In a government of laws not of men, citizens ought to be able to appreciate the difference between the following two propositions: 1) whatever is not proscribed is permitted; and 2) only actions prescribed by law are permitted.
The first proposition means that the governing authority cannot prohibit the actions of a person living in a free state unless those actions violate a law. The second proposition means that every action unaddressed by the laws is illegal and actionable.
A zoning officer in Chester, Connecticut, a town that apparently has managed to escape 2,000 years of Western law, has told a widow that she must disinter the eight month old remains of her husband, buried on private property they own, because private burials are not addressed in zoning regulations and therefore are not allowed.
The burial, overseen by a funeral director, was in accord with common practices. The violation of the non-existent zoning regulations was discovered after the widow had donated a large portion of her estate to the Chester Land Conservation Trust. Apparently, town cemeteries in Chester are full and the widow wanted to spend her last days enjoying the fruits of a successful marriage with her departed husband close at hand.
But zoning officials in Chester have determined that if an action is not expressly permitted in the town’s zoning regulations, it cannot be allowed.
Not everyone in Connecticut may have the pleasure of living in Chester, but its zoning regulations very likely are not much different than those of other towns. It may be safely assumed that since the town fathers of Chester have not included in their zoning regulations permissions and prohibitions against the burial of husbands on private property, neither do the regulations remark on the burial of household pets.
Does the failure to mention the disposition of pets in Chester’s zoning regulations mean that the town is prepared to order its citizens to disinter the cremated remains of family dogs that some householders may have buried in their back yards or farms?
What about cats? If the zoning regulations in Chester do not prohibit Mrs. Smith from planting Fluffy’s remains by the flower garden where the good lady on warm July days may visit the spot and remember hallowed times spent with her pet, is Mrs. Smith safe from the storm troopers who will invade her privacy and order her to dig up Fluffy so that zoning regulations in Chester, which make no mention of the burial of cats, may suffer no violation?
What about mosquitoes? If Mr. Smith slaps a mosquito at a family picnic and it falls to the ground mortally wounded, will Mr. Smith be forced to move the remains to an adjoining town because zoning regulations in Chester do not mention a word concerning the proper disposition of mosquito carcasses?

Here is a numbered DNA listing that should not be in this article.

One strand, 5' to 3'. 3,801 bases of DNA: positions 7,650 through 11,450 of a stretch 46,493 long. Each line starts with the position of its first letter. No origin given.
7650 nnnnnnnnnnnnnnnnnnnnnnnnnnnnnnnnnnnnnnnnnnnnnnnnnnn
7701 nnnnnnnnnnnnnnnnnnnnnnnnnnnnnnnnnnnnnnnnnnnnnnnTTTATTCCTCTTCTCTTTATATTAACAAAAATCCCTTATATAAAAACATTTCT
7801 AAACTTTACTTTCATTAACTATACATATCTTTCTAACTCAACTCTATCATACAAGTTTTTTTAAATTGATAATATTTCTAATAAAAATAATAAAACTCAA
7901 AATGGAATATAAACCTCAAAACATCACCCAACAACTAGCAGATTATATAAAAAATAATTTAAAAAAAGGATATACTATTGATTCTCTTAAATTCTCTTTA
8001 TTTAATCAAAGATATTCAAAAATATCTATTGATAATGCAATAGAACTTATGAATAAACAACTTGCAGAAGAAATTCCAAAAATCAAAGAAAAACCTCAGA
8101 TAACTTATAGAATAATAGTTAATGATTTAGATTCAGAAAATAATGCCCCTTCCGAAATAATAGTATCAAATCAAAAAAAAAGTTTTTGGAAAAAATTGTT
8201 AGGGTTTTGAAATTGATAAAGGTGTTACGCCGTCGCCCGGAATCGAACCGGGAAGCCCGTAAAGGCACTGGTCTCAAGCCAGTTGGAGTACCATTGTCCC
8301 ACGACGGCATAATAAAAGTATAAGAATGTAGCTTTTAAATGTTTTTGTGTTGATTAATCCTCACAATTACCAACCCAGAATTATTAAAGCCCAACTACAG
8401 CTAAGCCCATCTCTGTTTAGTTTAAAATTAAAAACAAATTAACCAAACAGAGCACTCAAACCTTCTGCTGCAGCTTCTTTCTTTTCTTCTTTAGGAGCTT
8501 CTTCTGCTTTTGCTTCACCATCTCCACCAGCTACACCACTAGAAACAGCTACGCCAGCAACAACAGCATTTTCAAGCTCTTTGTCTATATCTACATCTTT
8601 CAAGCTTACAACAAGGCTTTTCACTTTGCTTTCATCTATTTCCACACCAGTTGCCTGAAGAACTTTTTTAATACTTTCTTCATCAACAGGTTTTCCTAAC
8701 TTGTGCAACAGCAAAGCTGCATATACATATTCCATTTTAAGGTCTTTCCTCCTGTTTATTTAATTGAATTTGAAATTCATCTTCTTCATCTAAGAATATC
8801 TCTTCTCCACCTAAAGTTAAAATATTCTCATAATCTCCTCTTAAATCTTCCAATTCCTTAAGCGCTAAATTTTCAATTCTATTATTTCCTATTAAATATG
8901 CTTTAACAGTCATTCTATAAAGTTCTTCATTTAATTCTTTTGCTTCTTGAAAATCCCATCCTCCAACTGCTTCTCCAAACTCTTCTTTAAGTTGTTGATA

It is a safe bet that the zoning regulations in Chester, though they be they a mile long and two miles high, probably do not mention whether it is permitted to outwit pestiferous moles by placing a square of Ex-lax in their holes – Try it, it works – and yet, according to zoning regulators in Chester, this reliable method of mole riddance is illegal because there is no mention of the proper disposition of moles in Chester’s zoning book.
The mind reels and swoons when it considers the vast number of things and human actions not mentioned in zoning books in Connecticut – all of them, according to the Solons of Chester, illegal.
It is through such misinterpretations of the rule of law – not a series of statutes but rules and conventions that affect the making of governments and laws – that republics and democracies fail. Romans in the twilight of their republic suffering under the rule of a succession of Caesars, each nuttier than the tyrant he supplanted, knew that Nero could make the trains run on time; but they also knew that power vested in people rather than in laws corrupts absolutely – which is why the praetorian guard stood idly by when Nero poisoned himself. Julius Caesar was murdered in the senate by patriots yearning for a return to republican self rule.
According to news reports, the widow intends to sue Chester’s Twilight Zoning Board. May she find a judge who agrees with the doctrine that what the law does not prohibit is permitted, a rule of law neatly encapsulated in the familiar provision that rights and immunities unmentioned in constitutions are retained by the people.
And after the widow wins her case, here's hoping she might consider running for Chester’s zoning board.